American lifts curtain on opera

PUBLISHED : Sunday, 01 January, 2012, 12:00am
UPDATED : Sunday, 01 January, 2012, 12:00am


One of the few Western performers to take to the stage in Cantonese opera hopes he can open up the colourful but often impenetrable art form to a new audience.

New York native Lyle Rose first got the chance to take to the stage when a well-known performer heard him humming along as his wife rehearsed her role in a performance of the famous Cantonese opera Dai Nui Fa (or Princess Cheung Ping).

Rose, 59, has since been joined on stage for performances of the show by his 17-year-old son, Leonard, who plays female roles.

'We are two gweilos performing Cantonese opera, but we want to bring attention to the beauty of the costumes and the majesty of the performances,' said Lyle Rose, who regrets that the art is not more accessible to non-Cantonese speakers.

He runs a US-based performance management firm specialising in creative management - and once had to rush to the airport for a business meeting in Las Vegas while removing the remnants of stage make-up from his face.

Rose first immersed himself in Cantonese culture when he moved to Hong Kong in the 1980s, where he married his wife, Cynthia Huie-Rose, a local doctor who performs opera at a professional level.

In 2009, a year after the family returned to Hong Kong after more than a decade living in the US, Rose was given the opportunity to take the stage himself, while his wife rehearsed for a show at the Jordan Community Centre.

'I was sitting in the audience, humming the words of the melody I had heard many times before, when Cynthia's teacher turned around and asked if I wanted to try too,' Rose said. Lynda Wan Ka-sing, a well-known Cantonese opera performer, is now the family's teacher.

Rose's first appearance in Dai Nui Fa at the Sai Wan Ho Civic Centre in June 2010 was a nervy occasion.

'I was a bit paranoid for the first few performances. I could hear the audience laugh,' Rose said. 'After the first few lines, everyone was clapping and cheering.'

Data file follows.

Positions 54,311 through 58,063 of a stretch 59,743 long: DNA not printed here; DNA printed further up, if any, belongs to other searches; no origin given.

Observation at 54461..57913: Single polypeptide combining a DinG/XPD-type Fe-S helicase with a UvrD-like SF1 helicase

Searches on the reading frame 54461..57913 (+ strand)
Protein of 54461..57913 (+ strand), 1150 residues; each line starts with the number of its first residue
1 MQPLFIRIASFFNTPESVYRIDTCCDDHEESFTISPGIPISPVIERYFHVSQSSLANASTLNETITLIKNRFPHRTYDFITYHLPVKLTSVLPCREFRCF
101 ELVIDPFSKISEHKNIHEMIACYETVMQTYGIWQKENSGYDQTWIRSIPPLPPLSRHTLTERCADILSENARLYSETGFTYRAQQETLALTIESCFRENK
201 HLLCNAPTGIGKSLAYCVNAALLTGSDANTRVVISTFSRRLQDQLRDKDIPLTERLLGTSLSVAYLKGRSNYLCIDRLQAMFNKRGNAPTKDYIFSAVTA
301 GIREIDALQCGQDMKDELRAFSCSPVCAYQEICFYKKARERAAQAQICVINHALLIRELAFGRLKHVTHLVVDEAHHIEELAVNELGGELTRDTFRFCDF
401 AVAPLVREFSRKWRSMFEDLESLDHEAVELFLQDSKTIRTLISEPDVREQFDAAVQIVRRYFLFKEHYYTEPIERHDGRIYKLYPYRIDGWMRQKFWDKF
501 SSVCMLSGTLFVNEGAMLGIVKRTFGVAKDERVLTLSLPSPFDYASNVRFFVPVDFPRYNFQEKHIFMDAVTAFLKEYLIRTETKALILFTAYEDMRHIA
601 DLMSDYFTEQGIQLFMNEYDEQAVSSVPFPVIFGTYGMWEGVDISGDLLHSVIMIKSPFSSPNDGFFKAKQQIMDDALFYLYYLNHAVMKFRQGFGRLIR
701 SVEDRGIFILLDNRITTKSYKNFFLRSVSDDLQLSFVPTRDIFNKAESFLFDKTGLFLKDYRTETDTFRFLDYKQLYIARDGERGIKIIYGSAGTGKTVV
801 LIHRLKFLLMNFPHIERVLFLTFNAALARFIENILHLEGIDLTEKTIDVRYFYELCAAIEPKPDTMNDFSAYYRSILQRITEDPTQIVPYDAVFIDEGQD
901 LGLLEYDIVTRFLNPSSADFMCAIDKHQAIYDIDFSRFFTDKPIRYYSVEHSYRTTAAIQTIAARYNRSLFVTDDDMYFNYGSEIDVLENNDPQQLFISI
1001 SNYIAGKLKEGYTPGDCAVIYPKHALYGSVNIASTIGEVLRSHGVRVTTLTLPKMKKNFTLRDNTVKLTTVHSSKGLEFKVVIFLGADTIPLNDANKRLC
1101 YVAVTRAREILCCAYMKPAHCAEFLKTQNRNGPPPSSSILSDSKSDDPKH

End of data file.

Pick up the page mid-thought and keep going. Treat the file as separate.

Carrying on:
Rose now performs Dai Nui Fa with Leonard, who plays Princess Cheung Ping, having picked up the melody after hearing his parents sing. His elder son Lawrence, 19, is a singer and composer despite having a hearing impairment.

Rose is now performing at several venues in Hong Kong, mostly for charity. Father and son will perform Dai Nui Fa in Paterson Street, Causeway Bay, during the Confucius festival on February 4.

In June, Rose plans to help organise a show at the Ko Shan Theatre, Hung Hom, that will offer simultaneous translation of the text in Chinese and English and invite members of the audience backstage, in the hope of attracting new interest from locals and foreigners.

'We want to tell people what it is about, who the different characters are and what the make-up means,' said Rose, adding he is concerned that most Westerners in Hong Kong know nothing of the native art form.

And fellow performers share his concern.

'I can go and enjoy Italian opera even without understanding a word. Why would it not be the same with Cantonese opera?' said Martin Lau Kwok-ying, a professional erhu player at the Hong Kong Young Talent Opera Troupe and Lyle Rose's singing teacher. He added that Chinese opera was sometimes too insular and rarely looked beyond its traditional audience. 'What the Rose family is doing is a good opportunity.'